Exodus 1:15—How could two midwives take care of so many Hebrew women?
Problem: According to Exodus 12:37 and Numbers chapters 1–4, the size of the nation of Israel as they departed from Egypt must have been about 2 million persons. This would mean that there must have been several hundred thousand women. However, Exodus 1:15 states that Pharaoh spoke only to the Hebrew midwives who were Shiphrah and Puah. How could two midwives care for such a large number of women?
Solution: Pharaoh spoke only to them because they were the leaders of the midwives of the Hebrews. History records that the Egyptian society was highly organized. There were individuals who functioned as overseers for almost every profession and craft in Egyptian society. Much of the commerce was regulated by the government, and craftsmen were required to take orders from the government official in charge of their district. It would be in keeping with this type of structure for the Israelites to have appointed these two individuals to function as superintendents of a large group of Hebrew midwives (cf. Ex. 18:24–25). This type of organizational structure would have facilitated interaction with the Egyptian officials. When Pharaoh, or some other Egyptian official, needed to communicate some new mandate to the group, he would do so through these two superintendents.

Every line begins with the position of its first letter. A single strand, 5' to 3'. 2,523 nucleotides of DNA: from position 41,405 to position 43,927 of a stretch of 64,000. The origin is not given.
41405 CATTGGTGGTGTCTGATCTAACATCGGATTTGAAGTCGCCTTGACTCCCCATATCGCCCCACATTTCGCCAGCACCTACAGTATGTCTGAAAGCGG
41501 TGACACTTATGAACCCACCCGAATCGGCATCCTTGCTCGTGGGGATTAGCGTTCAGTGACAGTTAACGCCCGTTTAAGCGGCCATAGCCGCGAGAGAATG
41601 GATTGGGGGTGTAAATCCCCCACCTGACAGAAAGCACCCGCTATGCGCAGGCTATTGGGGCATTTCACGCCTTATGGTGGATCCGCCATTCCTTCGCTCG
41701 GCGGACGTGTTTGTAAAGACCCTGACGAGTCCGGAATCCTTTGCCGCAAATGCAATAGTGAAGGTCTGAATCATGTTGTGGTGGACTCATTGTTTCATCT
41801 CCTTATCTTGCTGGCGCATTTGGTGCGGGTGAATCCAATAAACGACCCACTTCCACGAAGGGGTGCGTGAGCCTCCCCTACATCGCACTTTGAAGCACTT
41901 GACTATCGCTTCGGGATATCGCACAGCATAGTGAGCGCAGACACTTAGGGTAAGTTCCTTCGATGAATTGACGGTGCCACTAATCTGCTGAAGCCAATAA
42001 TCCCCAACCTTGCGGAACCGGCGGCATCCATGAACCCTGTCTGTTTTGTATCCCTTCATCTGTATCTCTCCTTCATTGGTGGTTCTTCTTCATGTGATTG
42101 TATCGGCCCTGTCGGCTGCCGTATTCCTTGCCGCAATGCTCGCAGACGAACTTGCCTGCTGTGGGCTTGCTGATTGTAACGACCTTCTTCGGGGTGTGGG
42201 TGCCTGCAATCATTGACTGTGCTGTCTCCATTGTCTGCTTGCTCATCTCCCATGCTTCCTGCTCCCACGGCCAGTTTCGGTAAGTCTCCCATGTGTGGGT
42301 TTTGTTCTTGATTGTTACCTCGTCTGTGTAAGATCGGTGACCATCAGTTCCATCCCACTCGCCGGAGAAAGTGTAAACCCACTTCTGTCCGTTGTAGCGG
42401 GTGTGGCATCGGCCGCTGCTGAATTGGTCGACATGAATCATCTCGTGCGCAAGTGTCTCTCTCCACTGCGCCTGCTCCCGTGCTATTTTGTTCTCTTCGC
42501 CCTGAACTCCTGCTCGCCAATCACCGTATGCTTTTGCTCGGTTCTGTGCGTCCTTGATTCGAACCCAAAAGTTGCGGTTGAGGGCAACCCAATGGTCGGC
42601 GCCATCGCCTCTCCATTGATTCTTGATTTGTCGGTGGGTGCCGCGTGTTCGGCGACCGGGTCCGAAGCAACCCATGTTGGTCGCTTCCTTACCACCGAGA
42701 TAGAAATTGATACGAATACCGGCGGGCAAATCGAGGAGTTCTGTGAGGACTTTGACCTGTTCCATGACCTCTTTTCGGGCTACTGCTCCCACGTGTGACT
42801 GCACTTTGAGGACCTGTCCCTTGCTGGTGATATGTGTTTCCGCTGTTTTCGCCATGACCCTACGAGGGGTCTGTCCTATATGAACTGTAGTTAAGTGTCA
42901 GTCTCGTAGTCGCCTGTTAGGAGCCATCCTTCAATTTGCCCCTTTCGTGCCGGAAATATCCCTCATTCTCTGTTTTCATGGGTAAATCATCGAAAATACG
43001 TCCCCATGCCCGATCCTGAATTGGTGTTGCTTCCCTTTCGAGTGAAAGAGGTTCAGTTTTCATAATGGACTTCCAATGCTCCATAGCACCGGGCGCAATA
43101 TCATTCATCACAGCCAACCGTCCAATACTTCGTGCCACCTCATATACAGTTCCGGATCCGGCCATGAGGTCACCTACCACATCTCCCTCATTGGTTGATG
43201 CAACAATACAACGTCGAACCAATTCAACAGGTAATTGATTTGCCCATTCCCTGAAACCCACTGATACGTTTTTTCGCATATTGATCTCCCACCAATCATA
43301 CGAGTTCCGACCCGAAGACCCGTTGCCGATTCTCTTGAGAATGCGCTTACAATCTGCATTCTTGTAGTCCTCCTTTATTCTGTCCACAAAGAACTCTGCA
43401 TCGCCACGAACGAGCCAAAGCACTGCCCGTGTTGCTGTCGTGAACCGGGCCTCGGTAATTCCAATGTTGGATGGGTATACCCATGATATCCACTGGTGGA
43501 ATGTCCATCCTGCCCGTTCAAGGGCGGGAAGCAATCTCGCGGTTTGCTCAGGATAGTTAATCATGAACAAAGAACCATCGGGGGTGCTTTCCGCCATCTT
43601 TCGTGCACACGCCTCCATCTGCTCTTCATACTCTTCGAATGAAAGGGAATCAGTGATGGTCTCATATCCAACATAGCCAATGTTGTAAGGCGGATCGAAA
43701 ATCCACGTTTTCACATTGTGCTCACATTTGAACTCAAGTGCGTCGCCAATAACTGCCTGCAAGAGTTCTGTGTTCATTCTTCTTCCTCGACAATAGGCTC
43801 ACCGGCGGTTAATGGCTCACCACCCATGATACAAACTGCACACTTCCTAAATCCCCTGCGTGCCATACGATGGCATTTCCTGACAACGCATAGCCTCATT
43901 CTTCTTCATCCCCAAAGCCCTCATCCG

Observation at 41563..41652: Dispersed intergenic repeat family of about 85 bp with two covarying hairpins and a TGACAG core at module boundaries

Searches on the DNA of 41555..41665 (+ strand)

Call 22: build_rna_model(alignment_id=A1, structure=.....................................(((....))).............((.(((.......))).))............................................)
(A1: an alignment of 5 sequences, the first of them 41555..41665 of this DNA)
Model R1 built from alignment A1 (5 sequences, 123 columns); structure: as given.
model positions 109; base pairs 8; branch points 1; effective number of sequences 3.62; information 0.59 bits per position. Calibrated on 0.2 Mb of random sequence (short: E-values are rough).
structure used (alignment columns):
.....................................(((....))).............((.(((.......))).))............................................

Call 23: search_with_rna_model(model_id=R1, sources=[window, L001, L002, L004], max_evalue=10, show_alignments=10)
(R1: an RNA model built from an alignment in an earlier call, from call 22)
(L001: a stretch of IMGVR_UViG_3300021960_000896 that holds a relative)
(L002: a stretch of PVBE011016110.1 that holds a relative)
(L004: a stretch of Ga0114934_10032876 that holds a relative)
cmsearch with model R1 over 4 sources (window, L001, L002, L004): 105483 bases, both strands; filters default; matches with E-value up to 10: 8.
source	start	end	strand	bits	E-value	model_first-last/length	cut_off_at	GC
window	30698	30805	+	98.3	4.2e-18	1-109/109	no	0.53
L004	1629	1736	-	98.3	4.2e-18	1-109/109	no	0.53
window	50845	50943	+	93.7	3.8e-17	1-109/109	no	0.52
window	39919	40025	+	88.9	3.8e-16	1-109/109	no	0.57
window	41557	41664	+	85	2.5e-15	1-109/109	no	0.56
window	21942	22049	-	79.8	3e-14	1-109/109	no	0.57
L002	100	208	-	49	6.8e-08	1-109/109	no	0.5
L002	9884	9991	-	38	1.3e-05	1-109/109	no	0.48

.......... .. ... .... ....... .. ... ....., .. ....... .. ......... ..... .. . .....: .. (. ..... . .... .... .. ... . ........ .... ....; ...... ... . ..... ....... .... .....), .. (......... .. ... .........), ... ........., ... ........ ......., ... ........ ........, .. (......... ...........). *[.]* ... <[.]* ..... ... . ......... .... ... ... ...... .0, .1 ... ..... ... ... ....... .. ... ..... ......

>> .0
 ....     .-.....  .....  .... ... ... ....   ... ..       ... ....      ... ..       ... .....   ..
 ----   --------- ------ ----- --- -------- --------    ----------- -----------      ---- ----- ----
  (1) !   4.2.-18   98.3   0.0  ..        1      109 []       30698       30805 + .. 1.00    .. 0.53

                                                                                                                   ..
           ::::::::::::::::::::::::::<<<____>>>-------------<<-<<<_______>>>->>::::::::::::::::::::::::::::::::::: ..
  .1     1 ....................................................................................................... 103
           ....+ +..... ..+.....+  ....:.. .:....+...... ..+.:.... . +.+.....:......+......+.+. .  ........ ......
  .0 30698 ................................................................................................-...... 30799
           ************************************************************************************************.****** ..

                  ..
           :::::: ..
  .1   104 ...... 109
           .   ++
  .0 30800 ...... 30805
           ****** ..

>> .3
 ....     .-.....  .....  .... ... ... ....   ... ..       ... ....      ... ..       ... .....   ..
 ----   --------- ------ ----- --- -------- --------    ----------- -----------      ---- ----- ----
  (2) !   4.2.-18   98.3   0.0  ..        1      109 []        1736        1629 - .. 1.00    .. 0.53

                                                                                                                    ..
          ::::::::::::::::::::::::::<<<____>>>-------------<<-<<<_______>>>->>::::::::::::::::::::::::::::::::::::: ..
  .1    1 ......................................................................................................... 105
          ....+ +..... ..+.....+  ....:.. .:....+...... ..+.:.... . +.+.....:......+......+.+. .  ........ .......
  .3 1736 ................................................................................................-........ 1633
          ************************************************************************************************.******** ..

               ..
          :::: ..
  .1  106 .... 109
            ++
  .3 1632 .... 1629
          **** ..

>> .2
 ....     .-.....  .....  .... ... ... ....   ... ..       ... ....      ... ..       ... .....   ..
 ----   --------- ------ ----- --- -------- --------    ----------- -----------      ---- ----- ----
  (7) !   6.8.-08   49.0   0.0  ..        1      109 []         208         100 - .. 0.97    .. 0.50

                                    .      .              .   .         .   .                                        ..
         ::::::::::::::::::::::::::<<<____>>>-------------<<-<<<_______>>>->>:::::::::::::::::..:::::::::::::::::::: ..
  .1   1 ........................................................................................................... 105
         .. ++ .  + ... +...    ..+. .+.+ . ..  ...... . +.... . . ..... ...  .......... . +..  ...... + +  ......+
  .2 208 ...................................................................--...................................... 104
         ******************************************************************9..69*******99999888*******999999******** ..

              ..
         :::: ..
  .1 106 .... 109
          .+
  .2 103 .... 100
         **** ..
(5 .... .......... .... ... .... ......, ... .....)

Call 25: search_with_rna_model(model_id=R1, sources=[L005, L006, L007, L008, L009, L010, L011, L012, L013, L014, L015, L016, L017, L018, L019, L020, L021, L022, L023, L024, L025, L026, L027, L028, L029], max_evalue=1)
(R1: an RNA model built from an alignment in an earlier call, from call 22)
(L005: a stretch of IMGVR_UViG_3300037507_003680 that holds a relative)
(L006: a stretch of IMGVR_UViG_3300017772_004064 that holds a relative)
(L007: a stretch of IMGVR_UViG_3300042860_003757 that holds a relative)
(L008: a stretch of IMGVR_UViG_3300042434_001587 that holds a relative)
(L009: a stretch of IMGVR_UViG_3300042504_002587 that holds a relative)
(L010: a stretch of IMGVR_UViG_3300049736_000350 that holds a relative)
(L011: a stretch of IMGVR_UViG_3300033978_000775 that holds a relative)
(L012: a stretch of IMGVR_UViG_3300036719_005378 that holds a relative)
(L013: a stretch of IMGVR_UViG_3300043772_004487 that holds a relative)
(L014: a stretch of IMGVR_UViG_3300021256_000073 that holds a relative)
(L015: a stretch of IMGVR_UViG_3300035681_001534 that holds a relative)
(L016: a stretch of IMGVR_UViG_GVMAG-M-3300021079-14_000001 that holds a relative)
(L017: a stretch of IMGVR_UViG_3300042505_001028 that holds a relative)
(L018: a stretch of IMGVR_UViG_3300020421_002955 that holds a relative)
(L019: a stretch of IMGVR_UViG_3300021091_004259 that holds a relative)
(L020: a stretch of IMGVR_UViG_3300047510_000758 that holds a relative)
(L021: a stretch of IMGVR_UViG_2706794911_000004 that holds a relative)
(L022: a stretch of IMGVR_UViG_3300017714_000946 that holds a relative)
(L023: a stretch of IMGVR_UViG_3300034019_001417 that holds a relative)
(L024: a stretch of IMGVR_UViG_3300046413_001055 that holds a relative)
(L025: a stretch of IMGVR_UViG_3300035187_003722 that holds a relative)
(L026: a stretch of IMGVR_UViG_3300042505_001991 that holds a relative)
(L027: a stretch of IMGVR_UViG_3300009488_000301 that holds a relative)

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This excerpt is from When Critics Ask: A Popular Handbook on Bible Difficulties (Wheaton, Ill.: Victor Books, 1992). © 2014 Norman Geisler and Thomas Howe. All rights reserved. Used by permission. Click here to purchase this book.